### M Theory Lesson 225

In lesson 173 we came across the ternary quandle rules:

$X \circ Y = Z$

$Y \circ Z = X$

$Z \circ X = Y$

In the world of MUBs, a useful representation of these rules is with the Pauli matrices: Ignoring factors of 2, the operators $i \sigma_X$, $i \sigma_Y$ and $i \sigma_Z$ obey the quandle rules when multiplication is the Lie bracket. Up to phase, the eigenvectors form a set of three MUB bases for a two dimensional space. One usually uses complex numbers, because the fourth root of unity is essential in defining the full set. However, ignoring normalisation, all matrix entries (truth values) belong to the finite set $\{ 0, \pm 1, \pm i \}$. Moreover, the unnormalised eigenvectors all have eigenvalues $\pm 1$, just like the basis Fourier operator $\sigma_X$.

Observe that quandles naturally associate the braid group $B_3$ with two dimensional MUBs, rather than three. It was also more natural in the zeta value algebras to let $B_n$ correspond to $d = n - 1$. This is another way of seeing why mass is not naturally described by only three stranded diagrams.

Now let us view the Jacobi rule on a Lie algebra as a little computer program. The program initialises a variable $\alpha$ to zero. It then takes an input $v = (X,Y,Z)$ and performs the following operations: 1. take the (right bracketed) triple product $m(X,Y,Z)$ (Lie bracket), 2. add $m$ to $\alpha$, 3. shift $v$ so that $(X,Y,Z) \mapsto (Y,Z,X)$, 4. output $v$ and $\alpha$. Now three iterations of this program returns $\alpha = 0$ again.

Did we really need complex numbers or Lie algebras here? We have already seen how sixth roots of unity, in three dimensions, are enough to see modular structure, since six equals two times three. In that case, the addition of 0 gives seven possible matrix entries, and there are four MUBs.

$X \circ Y = Z$

$Y \circ Z = X$

$Z \circ X = Y$

In the world of MUBs, a useful representation of these rules is with the Pauli matrices: Ignoring factors of 2, the operators $i \sigma_X$, $i \sigma_Y$ and $i \sigma_Z$ obey the quandle rules when multiplication is the Lie bracket. Up to phase, the eigenvectors form a set of three MUB bases for a two dimensional space. One usually uses complex numbers, because the fourth root of unity is essential in defining the full set. However, ignoring normalisation, all matrix entries (truth values) belong to the finite set $\{ 0, \pm 1, \pm i \}$. Moreover, the unnormalised eigenvectors all have eigenvalues $\pm 1$, just like the basis Fourier operator $\sigma_X$.

Observe that quandles naturally associate the braid group $B_3$ with two dimensional MUBs, rather than three. It was also more natural in the zeta value algebras to let $B_n$ correspond to $d = n - 1$. This is another way of seeing why mass is not naturally described by only three stranded diagrams.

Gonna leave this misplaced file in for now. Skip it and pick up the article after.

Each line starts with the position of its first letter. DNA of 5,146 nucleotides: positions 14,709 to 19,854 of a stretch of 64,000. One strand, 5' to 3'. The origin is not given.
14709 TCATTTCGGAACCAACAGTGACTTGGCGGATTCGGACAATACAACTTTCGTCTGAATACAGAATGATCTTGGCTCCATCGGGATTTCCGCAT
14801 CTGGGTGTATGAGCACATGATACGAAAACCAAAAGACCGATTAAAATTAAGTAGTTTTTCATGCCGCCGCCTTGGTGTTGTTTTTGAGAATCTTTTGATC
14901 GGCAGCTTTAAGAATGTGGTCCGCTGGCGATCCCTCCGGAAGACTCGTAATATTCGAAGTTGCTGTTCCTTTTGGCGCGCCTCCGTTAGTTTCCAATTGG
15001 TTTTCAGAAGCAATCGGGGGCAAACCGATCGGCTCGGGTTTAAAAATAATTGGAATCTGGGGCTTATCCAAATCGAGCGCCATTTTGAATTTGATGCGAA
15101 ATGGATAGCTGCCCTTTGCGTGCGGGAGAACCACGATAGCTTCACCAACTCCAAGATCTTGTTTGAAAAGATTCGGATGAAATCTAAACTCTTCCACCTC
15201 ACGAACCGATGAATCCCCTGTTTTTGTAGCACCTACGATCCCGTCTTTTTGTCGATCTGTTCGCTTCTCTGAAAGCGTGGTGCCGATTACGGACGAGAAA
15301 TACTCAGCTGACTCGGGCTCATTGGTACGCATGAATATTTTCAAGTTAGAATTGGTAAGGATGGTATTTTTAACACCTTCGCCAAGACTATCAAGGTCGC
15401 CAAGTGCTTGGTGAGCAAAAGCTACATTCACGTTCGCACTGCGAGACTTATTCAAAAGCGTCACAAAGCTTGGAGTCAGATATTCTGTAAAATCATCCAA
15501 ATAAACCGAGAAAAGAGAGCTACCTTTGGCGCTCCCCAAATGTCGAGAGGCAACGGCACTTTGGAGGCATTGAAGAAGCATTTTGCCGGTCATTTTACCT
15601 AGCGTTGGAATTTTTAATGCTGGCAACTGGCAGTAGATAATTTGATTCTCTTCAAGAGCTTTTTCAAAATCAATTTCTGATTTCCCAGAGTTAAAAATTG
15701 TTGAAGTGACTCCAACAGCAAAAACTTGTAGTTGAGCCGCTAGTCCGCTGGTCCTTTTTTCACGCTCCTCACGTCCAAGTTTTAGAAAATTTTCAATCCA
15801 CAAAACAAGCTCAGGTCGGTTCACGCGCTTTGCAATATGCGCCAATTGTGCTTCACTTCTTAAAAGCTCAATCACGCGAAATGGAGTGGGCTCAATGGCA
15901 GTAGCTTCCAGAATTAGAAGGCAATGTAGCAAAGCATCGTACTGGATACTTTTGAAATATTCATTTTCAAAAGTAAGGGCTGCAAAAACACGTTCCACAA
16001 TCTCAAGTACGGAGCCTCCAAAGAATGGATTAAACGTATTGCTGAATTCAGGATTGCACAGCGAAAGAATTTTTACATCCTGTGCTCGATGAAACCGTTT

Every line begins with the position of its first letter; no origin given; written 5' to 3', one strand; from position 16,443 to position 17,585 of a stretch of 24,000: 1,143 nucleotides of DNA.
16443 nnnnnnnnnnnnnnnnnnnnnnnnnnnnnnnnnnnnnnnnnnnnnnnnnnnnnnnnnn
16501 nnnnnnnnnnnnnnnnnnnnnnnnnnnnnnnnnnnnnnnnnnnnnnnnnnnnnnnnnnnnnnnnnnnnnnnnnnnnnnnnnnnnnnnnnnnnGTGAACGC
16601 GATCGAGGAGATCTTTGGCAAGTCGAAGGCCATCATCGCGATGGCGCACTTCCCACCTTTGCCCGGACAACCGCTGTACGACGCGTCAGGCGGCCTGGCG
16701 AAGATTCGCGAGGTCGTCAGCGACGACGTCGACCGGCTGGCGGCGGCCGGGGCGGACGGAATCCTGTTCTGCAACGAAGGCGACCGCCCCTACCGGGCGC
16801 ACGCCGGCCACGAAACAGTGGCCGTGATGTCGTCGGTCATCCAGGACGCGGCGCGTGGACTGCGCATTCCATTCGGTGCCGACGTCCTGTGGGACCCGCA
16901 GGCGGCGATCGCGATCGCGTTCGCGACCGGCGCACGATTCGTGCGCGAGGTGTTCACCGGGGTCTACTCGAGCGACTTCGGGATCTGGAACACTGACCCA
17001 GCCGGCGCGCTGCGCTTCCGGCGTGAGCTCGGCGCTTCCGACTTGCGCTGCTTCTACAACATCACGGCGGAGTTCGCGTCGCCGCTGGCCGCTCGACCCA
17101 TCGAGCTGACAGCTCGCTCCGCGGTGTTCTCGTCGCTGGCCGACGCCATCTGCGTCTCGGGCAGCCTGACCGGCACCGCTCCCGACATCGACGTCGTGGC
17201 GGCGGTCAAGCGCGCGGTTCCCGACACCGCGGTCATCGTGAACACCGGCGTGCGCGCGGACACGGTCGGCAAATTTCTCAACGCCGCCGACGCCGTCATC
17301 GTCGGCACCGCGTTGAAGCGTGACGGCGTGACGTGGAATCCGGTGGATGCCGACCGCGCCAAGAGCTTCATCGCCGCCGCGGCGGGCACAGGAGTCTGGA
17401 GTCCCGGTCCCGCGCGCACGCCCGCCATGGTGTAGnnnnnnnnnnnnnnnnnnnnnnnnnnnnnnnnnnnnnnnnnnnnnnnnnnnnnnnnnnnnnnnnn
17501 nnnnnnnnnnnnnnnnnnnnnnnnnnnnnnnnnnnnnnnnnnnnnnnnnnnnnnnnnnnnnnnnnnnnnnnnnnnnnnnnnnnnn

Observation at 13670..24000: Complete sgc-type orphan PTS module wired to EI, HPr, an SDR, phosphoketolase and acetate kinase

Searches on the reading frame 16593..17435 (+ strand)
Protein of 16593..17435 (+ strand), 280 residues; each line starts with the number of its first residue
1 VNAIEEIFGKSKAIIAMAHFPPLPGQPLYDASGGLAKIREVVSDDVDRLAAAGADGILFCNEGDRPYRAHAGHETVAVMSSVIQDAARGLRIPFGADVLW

Now let us view the Jacobi rule on a Lie algebra as a little computer program. The program initialises a variable $\alpha$ to zero. It then takes an input $v = (X,Y,Z)$ and performs the following operations: 1. take the (right bracketed) triple product $m(X,Y,Z)$ (Lie bracket), 2. add $m$ to $\alpha$, 3. shift $v$ so that $(X,Y,Z) \mapsto (Y,Z,X)$, 4. output $v$ and $\alpha$. Now three iterations of this program returns $\alpha = 0$ again.

Did we really need complex numbers or Lie algebras here? We have already seen how sixth roots of unity, in three dimensions, are enough to see modular structure, since six equals two times three. In that case, the addition of 0 gives seven possible matrix entries, and there are four MUBs.

## 8 Comments:

Congratulations on reaching Post 3^2*5^2! Thanks for the comment on Lumo's blog. Talk of a certain theory has reached so many threads that one has trouble keeping track of them all.

Hi Louise. Of course, Mottle assures me that we're completely wrong and stupid to disagree with the string theory viewpoint. But I agree that more and more people do seem interested in better theories.

The sqrt(2) in the denominators of the sigma_x and sigma_y operators is an obvious typo. These operators have eigenvalues of +-1.

On the other hand, the sqrt(2) does need to divide the eigenvector, if the eigenvector is to be displayed in normalized form.

And when you fix this, go ahead and delete this comment.

Hi Carl. Yes, I thought of putting the 1/sqrt(2) with the vectors, but there seems to be something nice about defining the operators this way, and it all still works, unless I've made some silly errors.

Hmmmmmmm.

But if you put the sqrt(2)s on the operators, then the multiplication rules you're advertising don't work any more. You end up wrong by factors of sqrt(2) or 2.

Yeah, OK, I changed it.

Work is progressing on the meson paper. A new result:

Let X, Y, and Z be three bases that are mutually unbiased with respect to each other, for instance from the Pauli algebra.

Consider the algebra generated by complex multiples of products of the projection operators (density matrix states) of these three bases.

A basis for the algebra consists of all the products uv where u is from one of the bases and v is from another, PLUS all the raising and lowering operators.

For example, if z and /z are the projection operators for spin in the z direction, and x and y are the projection operators for spin in the x and y directions, then

z x /z and

z y /z

are two raising operators for Z.

Yes, eventually we should have a nice picture of a modern bootstrap mechanism for QFT.

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